BET you cannot guess the first landmark I visited upon moving to Liverpool.
It was not Anfield Stadium, the Liver Building, nor even the street where Bread was filmed.
In fact, it was Queen Victoria’s willy.
“If you ever go to Liverpool,” my older sister had told me a few years previously (she had a Liverpudlian boyfriend and knew the city well), “go and look at the statue of Victoria outside the Crown Court. From a certain angle, her sceptre looks like a willy.”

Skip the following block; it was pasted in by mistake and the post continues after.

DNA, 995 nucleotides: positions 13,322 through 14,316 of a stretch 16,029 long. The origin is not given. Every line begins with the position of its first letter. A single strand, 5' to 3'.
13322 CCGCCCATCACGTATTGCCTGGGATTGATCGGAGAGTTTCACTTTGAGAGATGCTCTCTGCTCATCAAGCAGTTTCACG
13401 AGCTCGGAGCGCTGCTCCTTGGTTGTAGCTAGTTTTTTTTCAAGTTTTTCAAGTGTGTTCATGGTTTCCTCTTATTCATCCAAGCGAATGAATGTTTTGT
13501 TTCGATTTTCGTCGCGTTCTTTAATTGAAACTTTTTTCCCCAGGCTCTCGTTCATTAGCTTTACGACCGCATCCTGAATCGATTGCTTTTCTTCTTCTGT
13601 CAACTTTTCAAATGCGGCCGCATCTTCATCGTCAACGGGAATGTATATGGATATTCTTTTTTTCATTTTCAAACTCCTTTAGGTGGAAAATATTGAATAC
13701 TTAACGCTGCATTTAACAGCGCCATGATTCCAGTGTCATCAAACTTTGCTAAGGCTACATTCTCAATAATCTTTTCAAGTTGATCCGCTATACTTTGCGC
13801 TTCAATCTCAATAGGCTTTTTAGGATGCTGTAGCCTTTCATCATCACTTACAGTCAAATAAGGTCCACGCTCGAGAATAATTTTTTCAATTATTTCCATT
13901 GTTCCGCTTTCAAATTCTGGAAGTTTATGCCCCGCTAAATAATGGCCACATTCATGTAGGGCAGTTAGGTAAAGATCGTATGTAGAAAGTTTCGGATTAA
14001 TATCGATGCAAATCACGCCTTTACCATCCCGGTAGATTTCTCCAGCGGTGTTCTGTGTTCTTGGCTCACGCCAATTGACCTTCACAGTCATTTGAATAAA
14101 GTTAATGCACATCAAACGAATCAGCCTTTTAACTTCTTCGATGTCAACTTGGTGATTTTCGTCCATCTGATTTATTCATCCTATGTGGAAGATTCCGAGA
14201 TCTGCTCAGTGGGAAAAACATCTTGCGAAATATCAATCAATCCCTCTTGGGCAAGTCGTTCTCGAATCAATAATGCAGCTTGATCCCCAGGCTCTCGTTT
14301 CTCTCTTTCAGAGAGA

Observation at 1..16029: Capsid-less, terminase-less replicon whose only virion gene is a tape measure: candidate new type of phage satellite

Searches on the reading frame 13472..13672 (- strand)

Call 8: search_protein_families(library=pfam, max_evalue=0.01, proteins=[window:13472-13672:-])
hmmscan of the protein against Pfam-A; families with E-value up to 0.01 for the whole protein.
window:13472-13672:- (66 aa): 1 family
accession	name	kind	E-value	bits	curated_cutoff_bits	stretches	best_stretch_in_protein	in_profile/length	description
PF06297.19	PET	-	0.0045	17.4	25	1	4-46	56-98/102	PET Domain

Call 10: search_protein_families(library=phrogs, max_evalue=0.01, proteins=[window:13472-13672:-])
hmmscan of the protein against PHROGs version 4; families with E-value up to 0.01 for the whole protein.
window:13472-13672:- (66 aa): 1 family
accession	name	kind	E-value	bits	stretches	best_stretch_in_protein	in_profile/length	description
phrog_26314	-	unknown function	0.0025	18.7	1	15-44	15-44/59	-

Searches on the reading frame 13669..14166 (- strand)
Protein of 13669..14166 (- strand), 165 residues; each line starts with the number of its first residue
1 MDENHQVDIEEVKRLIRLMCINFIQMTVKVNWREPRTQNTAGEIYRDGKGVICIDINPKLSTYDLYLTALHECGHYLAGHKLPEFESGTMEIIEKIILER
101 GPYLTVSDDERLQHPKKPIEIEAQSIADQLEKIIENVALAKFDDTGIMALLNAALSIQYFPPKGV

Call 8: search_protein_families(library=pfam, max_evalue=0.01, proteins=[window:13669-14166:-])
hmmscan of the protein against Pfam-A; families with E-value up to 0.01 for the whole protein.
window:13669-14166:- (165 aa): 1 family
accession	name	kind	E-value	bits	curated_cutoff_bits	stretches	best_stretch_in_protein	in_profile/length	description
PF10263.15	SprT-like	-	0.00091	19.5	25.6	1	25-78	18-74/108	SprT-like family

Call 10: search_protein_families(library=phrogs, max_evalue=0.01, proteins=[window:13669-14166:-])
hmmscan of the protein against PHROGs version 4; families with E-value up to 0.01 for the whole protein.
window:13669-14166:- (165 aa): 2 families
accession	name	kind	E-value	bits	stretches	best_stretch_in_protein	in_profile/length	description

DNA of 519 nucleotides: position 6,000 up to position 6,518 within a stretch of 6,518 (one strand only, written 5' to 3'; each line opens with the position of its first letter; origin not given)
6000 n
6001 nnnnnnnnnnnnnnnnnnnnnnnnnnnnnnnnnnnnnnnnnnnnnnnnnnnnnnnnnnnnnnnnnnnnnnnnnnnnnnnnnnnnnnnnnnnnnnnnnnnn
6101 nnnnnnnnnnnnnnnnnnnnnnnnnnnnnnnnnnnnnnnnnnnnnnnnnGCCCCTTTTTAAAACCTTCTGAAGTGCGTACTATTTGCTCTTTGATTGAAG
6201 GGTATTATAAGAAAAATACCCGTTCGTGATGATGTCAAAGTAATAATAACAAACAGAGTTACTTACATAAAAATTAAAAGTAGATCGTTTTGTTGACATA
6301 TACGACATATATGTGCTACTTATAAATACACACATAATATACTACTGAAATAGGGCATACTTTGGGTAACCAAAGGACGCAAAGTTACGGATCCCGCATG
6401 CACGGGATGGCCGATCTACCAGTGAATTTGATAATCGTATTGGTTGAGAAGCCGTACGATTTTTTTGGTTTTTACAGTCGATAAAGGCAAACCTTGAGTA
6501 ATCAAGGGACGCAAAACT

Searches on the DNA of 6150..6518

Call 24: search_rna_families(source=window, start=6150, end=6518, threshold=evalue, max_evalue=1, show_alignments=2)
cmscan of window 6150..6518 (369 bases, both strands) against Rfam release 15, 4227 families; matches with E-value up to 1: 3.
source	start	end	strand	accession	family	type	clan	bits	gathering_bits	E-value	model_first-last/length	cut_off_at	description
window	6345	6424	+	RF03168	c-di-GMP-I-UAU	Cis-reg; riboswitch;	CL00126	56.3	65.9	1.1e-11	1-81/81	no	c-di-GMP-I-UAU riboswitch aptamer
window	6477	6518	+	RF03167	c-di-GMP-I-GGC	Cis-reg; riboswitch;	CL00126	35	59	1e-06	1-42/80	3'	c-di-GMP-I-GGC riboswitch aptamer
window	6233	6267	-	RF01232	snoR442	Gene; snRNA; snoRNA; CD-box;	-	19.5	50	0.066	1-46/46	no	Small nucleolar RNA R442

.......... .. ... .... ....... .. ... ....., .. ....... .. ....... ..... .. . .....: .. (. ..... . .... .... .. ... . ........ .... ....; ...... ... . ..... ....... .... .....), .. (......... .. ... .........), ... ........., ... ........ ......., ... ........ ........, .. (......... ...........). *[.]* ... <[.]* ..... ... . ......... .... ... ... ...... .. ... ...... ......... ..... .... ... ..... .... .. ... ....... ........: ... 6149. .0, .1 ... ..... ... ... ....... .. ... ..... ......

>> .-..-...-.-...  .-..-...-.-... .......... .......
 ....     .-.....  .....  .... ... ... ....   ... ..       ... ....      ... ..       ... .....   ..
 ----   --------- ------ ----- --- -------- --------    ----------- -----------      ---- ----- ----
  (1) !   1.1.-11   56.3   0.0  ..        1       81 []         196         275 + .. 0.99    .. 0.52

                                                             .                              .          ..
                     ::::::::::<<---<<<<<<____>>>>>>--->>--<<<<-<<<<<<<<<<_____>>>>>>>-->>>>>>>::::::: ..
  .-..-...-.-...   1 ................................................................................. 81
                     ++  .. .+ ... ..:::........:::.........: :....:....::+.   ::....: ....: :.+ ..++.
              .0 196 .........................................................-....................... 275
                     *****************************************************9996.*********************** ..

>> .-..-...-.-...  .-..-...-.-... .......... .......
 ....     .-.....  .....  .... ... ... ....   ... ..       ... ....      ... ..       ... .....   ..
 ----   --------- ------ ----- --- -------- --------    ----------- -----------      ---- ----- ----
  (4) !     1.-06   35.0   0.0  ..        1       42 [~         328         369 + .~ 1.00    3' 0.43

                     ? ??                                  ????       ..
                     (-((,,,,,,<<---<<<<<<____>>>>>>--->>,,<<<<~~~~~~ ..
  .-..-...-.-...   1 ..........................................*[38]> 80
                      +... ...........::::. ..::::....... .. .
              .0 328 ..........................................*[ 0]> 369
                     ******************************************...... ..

So I did. And it did. And, frankly, we were amused.
We still are, in fact. When showing visitors around the city I now call home, I always try to take in Victoria’s willy.
I mention all this only because it emerged this week that our esteemed Walker Art Gallery has its own hidden phallus, in Lorenzo and Isabella, a famous (apparently) painting by John Everett Millais.
It takes the form of a shadow emanating from Lorenzo’s groin. Once spotted, it is hard to fathom how it took 160 years for anyone to notice. So that makes two hidden willies in the city centre alone.
One more and we’ll have the makings of a great new tourist trail.